Democracy in Pakistan has never been allowed to flourish and has always been subject to direct and indirect military interventions. The graves of former prime ministers Zulfiqar Ali Bhutto and Benazir Bhutto, and those of their family members buried at Garhi Khuda Baksh, are a testament to the price which the Pakistan Peoples Party (PPP) has paid for taking a stand against the powers that be. However, since the demise of Benazir, the PPP, which once enjoyed a strong vote bank in Punjab and Khyber Pakhtunkhwa (K-P), is not doing so well there during the recent elections. It seems that PPP has now only been limited to the province ...

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Why Afghanistan should leave Pakistani Pashtuns alone

Successive Afghan governments, since Pakistan’s founding in 1947, have remained self-proclaimed champions of Pakistani Pashtuns’ rights. The basis on which Afghan officials (and part of the public alike) have shown interest in Pakistani Pashtuns is the assumption that Pakistani Pashtuns are an oppressed people. The source of the oppression, the argument goes, is the Punjab province. Bilateral Afghan-Pakistan tensions did not begin after the 1978 communist coup in Kabul or the subsequent Soviet invasion of Afghanistan in 1979, when Afghan Mujahideen and refugees fled to Pakistan. Afghan-Pak tensions had begun in 1947, when Afghanistan started insisting that Pakistan give ...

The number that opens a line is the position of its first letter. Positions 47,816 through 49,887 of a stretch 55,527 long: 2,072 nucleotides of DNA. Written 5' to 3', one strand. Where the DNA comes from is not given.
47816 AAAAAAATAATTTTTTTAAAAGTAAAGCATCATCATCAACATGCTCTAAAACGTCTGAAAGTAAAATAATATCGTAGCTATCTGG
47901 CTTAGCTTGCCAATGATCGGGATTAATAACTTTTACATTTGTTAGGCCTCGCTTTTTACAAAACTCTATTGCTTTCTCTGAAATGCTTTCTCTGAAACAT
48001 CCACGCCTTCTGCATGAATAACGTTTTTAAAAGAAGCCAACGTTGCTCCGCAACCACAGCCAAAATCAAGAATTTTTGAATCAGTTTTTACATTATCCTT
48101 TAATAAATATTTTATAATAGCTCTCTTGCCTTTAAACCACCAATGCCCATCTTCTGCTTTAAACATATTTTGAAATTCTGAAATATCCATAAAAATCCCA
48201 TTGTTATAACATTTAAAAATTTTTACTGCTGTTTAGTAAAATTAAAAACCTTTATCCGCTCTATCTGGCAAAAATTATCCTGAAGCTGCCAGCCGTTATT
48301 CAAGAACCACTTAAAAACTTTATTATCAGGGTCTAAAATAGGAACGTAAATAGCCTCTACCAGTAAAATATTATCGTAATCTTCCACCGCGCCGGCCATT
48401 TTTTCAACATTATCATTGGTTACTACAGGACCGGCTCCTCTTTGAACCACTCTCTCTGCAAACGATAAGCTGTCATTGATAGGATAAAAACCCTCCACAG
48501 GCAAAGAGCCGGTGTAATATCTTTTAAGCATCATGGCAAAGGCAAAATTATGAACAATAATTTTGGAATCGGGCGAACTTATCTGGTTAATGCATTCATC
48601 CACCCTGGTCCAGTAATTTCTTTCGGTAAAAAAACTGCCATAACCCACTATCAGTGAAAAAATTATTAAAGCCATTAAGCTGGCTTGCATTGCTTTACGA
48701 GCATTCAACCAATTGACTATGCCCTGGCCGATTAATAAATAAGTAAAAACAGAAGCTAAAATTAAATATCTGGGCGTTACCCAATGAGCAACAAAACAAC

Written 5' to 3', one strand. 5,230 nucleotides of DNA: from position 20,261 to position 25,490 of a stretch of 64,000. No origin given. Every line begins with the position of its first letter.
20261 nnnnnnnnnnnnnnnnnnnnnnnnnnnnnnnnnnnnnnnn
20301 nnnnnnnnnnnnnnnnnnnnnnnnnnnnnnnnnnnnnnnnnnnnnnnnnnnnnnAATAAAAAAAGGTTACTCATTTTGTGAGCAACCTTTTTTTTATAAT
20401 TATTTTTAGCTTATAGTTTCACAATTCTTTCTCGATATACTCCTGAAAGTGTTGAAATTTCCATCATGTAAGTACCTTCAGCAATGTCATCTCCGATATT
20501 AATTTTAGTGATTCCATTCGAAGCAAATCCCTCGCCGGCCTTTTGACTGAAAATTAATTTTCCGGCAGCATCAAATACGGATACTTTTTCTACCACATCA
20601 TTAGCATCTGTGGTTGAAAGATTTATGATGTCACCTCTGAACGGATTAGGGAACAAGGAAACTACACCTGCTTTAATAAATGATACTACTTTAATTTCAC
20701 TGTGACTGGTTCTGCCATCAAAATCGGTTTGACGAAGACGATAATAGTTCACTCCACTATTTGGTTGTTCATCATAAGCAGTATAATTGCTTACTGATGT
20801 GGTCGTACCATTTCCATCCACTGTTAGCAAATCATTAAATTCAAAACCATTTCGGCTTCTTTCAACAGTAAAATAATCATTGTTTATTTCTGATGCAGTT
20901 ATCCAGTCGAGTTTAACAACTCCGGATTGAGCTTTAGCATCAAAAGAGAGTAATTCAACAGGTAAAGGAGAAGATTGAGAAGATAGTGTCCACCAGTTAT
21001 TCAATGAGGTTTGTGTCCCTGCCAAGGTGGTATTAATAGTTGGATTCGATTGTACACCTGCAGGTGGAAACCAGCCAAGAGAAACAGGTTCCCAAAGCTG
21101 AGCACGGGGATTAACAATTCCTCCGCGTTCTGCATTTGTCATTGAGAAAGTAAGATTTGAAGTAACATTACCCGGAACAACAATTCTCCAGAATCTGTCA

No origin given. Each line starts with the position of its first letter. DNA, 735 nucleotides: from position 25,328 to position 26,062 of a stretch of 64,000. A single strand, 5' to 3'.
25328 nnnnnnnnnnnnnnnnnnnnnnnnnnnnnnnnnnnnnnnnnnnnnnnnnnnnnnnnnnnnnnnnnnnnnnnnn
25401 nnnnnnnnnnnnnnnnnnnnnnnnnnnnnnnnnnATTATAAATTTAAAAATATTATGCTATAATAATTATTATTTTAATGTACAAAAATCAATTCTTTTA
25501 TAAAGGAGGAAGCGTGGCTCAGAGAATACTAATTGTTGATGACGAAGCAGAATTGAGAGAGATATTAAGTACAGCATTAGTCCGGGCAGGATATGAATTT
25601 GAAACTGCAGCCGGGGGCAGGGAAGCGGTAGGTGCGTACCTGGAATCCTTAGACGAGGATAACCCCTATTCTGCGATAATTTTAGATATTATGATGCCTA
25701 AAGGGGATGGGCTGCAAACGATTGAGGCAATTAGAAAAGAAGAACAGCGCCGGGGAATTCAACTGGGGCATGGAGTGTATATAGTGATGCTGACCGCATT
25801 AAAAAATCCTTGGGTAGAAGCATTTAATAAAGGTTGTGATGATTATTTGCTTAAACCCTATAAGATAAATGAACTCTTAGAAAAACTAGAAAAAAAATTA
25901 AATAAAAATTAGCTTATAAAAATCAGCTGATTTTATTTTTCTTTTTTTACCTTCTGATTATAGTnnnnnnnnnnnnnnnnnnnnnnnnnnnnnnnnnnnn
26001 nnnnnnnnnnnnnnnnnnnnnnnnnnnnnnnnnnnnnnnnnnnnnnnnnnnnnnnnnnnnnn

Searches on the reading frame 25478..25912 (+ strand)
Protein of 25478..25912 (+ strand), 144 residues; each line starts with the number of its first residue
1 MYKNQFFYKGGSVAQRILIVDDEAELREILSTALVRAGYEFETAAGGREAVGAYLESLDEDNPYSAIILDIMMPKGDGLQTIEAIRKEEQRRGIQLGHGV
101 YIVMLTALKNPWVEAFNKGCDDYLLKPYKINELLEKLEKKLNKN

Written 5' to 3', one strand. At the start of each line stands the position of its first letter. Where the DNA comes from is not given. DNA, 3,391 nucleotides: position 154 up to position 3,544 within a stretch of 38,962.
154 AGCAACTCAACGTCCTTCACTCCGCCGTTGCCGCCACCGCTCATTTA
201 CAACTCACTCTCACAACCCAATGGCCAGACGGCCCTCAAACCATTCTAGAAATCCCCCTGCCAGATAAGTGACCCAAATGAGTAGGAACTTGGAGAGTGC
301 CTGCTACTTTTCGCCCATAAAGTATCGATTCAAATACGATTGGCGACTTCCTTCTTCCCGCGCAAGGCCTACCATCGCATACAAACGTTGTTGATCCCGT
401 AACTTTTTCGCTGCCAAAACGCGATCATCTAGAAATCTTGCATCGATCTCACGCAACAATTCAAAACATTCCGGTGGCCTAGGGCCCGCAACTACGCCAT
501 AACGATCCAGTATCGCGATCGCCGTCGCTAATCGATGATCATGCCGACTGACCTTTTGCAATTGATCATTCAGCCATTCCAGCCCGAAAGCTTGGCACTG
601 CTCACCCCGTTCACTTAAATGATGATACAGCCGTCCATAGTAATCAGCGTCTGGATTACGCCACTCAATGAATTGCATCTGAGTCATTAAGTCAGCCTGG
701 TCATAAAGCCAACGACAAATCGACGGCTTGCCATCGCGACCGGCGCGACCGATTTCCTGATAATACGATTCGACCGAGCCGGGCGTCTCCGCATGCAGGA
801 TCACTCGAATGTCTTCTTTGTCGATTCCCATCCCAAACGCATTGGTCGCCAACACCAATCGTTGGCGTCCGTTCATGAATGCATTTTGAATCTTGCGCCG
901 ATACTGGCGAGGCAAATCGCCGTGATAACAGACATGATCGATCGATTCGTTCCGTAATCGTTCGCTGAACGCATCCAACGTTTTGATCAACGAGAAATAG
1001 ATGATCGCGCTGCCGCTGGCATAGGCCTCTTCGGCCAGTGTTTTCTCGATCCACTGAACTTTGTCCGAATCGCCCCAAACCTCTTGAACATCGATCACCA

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How will Pakistan’s political chessboard shape up in 2020?

We have finally bid adieu to the second decade of the 21st century, a decade that saw the rise of conservatives and nationalist political figures such as incumbent US President Donald Trump, recently elected British Prime Minister Borris Johnson and Hindu nationalist Narendra Modi. Even in Pakistan, we voted in a prime minister who leans heavily towards nationalist principles. While India is facing a political turmoil as a result of Modi’s Hindutva-centric narrative, Pakistan is also facing a self-inflicted political deadlock due to the policies of the federation. The ruling party is busy trying to create an impression that all is ...

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Is Pakistan’s smog epidemic about to get worse?

Environmentalists in Islamabad were aghast this week when precious old trees in the capital were cut in order to make a bridge to connect sector G-7 to G-8 over the Express Highway, a signal free corridor. Despite their pleas that an alternative loop existed nearby which could be used, the Capital Development Authority went ahead to facilitate traffic flows. Islamabad’s activists are ringing alarm bells because this is exactly what happened in Lahore, with all its fancy signal free corridors, over passes and under passes which steadily ate away the old trees and green belts of the city. The ...

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Why has PTI’s proposed plan to help acid attack survivors still not come to fruition?

In the Punjab budget, presented in June earlier this year, it was stated that the government would allocate Rs100 million for the ‘Nai Zindagi’ programme, an initiative which would help victims of acid attacks in the province. It has been reported that the financial aid is intended to help the survivors of acid attacks since it will “cover the cost of surgical procedures and provide technical learning, offer no-interest loans, and fix a monthly stipend of between Rs2,000 ($13) to Rs5,000 ($32) for victims.” The commitment to this programme was reiterated in September by the Chief Minister of Punjab, Usman Buzdar.  However, this proposed plan ...